## Contents

## Introduction

Have you ever had the experience when you were in elementary or middle school where you are asked to “find a partner you like to make a pair”?

In one form or another, I am sure you have heard something like this before, and each of you must have selected a partner with many thoughts running through your head. But, let us step back for a moment and recall what happened. Were you two truly satisfied with the pair? Our own standards of values are vague, and it is not realistic to think you share the same standard of values with others, so maybe it is hard to judge if you both were truly satisfied. However, maybe you could have paired with someone better. If you intend to pair up with someone very good, how could this be accomplished?

We often see the following examples in real life. For example, designating students to go to certain universities, or sending doctors or nurses to certain hospitals. Of course, with these examples we hope for those involved got their choice as much as possible.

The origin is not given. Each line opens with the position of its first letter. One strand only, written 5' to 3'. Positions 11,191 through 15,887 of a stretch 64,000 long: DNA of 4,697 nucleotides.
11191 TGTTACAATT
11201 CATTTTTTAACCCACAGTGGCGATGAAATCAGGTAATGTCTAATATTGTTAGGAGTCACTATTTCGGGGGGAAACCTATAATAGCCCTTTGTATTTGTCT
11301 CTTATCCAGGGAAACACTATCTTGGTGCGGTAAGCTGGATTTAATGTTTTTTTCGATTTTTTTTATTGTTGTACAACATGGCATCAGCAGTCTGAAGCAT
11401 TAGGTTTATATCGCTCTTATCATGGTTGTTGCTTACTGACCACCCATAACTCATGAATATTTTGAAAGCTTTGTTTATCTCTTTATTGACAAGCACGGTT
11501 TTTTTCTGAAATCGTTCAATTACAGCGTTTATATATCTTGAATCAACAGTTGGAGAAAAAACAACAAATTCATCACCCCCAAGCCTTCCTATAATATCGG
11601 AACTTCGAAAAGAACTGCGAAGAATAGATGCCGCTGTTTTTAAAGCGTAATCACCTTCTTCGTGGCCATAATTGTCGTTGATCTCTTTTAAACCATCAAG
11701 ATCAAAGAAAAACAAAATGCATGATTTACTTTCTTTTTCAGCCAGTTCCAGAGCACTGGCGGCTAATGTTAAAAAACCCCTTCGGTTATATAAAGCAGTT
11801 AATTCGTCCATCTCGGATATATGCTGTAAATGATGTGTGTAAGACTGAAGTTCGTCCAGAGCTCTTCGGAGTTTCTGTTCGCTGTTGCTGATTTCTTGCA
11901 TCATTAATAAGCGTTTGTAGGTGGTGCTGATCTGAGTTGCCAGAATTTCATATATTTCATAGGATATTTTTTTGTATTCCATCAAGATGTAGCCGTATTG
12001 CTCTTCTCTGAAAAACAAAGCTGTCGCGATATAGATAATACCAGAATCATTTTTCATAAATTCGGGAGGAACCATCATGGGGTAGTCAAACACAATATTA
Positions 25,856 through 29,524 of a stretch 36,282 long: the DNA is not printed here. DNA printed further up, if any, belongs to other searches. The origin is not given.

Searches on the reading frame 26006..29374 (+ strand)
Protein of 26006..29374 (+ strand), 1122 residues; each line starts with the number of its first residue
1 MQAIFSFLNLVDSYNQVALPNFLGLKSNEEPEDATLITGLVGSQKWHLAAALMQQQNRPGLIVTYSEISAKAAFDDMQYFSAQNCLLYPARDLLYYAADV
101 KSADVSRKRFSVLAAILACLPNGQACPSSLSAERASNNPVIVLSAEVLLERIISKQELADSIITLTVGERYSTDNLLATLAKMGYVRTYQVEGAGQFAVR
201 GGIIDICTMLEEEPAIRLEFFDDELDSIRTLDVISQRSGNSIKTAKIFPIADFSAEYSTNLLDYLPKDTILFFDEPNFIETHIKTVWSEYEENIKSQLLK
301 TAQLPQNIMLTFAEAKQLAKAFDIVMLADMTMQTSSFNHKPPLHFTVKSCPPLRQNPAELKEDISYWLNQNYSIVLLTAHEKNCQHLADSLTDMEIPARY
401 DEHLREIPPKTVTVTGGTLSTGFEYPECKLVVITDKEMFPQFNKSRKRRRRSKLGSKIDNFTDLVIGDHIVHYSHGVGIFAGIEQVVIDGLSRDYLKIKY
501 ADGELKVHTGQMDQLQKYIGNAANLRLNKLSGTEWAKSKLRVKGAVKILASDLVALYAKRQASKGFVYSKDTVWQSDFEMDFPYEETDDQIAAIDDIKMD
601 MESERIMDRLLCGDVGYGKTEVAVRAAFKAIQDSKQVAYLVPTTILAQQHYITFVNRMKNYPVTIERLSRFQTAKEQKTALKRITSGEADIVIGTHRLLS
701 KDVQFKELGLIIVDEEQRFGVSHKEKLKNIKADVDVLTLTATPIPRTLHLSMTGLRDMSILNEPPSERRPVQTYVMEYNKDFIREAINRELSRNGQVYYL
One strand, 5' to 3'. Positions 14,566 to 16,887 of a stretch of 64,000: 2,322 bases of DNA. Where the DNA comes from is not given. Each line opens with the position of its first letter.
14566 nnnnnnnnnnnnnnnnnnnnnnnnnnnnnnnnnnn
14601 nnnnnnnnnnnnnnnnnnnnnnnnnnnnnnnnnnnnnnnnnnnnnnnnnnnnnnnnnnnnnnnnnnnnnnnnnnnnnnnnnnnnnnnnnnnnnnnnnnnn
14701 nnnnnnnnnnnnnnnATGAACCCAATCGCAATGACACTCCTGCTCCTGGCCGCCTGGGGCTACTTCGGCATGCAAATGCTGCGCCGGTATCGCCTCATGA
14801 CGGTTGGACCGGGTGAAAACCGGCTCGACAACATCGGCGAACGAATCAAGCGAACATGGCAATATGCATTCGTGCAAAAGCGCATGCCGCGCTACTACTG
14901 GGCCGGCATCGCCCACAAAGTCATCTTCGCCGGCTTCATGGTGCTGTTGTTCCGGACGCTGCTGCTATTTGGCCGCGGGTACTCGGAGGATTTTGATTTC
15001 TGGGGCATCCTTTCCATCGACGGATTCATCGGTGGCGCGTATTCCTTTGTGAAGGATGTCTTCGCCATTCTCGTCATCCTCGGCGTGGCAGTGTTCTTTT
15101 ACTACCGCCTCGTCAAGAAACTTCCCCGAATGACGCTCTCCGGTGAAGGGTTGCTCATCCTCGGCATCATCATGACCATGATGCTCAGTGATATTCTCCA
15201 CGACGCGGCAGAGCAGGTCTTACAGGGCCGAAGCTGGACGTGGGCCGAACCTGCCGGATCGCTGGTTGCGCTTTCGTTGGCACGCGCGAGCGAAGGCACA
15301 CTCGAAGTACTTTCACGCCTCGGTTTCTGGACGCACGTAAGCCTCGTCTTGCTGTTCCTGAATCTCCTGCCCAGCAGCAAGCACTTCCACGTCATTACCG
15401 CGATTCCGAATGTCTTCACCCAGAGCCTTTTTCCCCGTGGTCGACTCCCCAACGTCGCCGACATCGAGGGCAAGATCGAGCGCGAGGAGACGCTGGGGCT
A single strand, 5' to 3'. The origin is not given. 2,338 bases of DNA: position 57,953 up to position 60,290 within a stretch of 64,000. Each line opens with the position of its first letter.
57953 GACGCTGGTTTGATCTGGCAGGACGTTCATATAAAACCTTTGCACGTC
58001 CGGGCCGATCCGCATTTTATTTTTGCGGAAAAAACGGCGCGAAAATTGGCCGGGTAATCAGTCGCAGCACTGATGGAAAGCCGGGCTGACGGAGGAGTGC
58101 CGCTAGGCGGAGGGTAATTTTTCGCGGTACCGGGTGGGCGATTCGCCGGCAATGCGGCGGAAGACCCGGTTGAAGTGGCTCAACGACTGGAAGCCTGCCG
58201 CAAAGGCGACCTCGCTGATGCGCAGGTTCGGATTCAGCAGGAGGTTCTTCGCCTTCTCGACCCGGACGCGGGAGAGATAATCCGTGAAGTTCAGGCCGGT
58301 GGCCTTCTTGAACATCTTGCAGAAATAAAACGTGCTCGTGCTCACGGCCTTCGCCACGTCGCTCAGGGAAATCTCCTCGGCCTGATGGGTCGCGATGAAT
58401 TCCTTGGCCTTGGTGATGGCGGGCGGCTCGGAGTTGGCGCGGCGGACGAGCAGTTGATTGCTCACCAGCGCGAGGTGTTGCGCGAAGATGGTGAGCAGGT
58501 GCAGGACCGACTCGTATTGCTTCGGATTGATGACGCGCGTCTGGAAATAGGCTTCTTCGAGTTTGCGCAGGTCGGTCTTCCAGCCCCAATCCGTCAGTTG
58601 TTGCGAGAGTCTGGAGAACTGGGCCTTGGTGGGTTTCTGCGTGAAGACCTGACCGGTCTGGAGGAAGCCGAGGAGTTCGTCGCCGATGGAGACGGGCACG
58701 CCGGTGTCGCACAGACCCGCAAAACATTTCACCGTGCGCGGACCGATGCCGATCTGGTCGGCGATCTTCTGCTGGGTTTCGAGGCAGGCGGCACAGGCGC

These types of interests can be thought of mathematically. The above examples are the same as a group of people each making a pair. The more general these problems are, the harder it is to solve, while the more limited and specific the problems are, the easier they become to approach. Limited problems can be thought of as basic problems which can be expanded to tackle more general problems.

One such example of how these problems are reduced to a limited problem would be the situation where two groups of an equal number of people are asked to form duos comprising of one from each group. Since these two groups could be considered a male group and a female group, and pairing up can be seen as a marriage, this problem has been called the Stable Marriage Problem (SMP). Since SMP is a basic problem that has an interesting nature to it, it’s been extensively studied.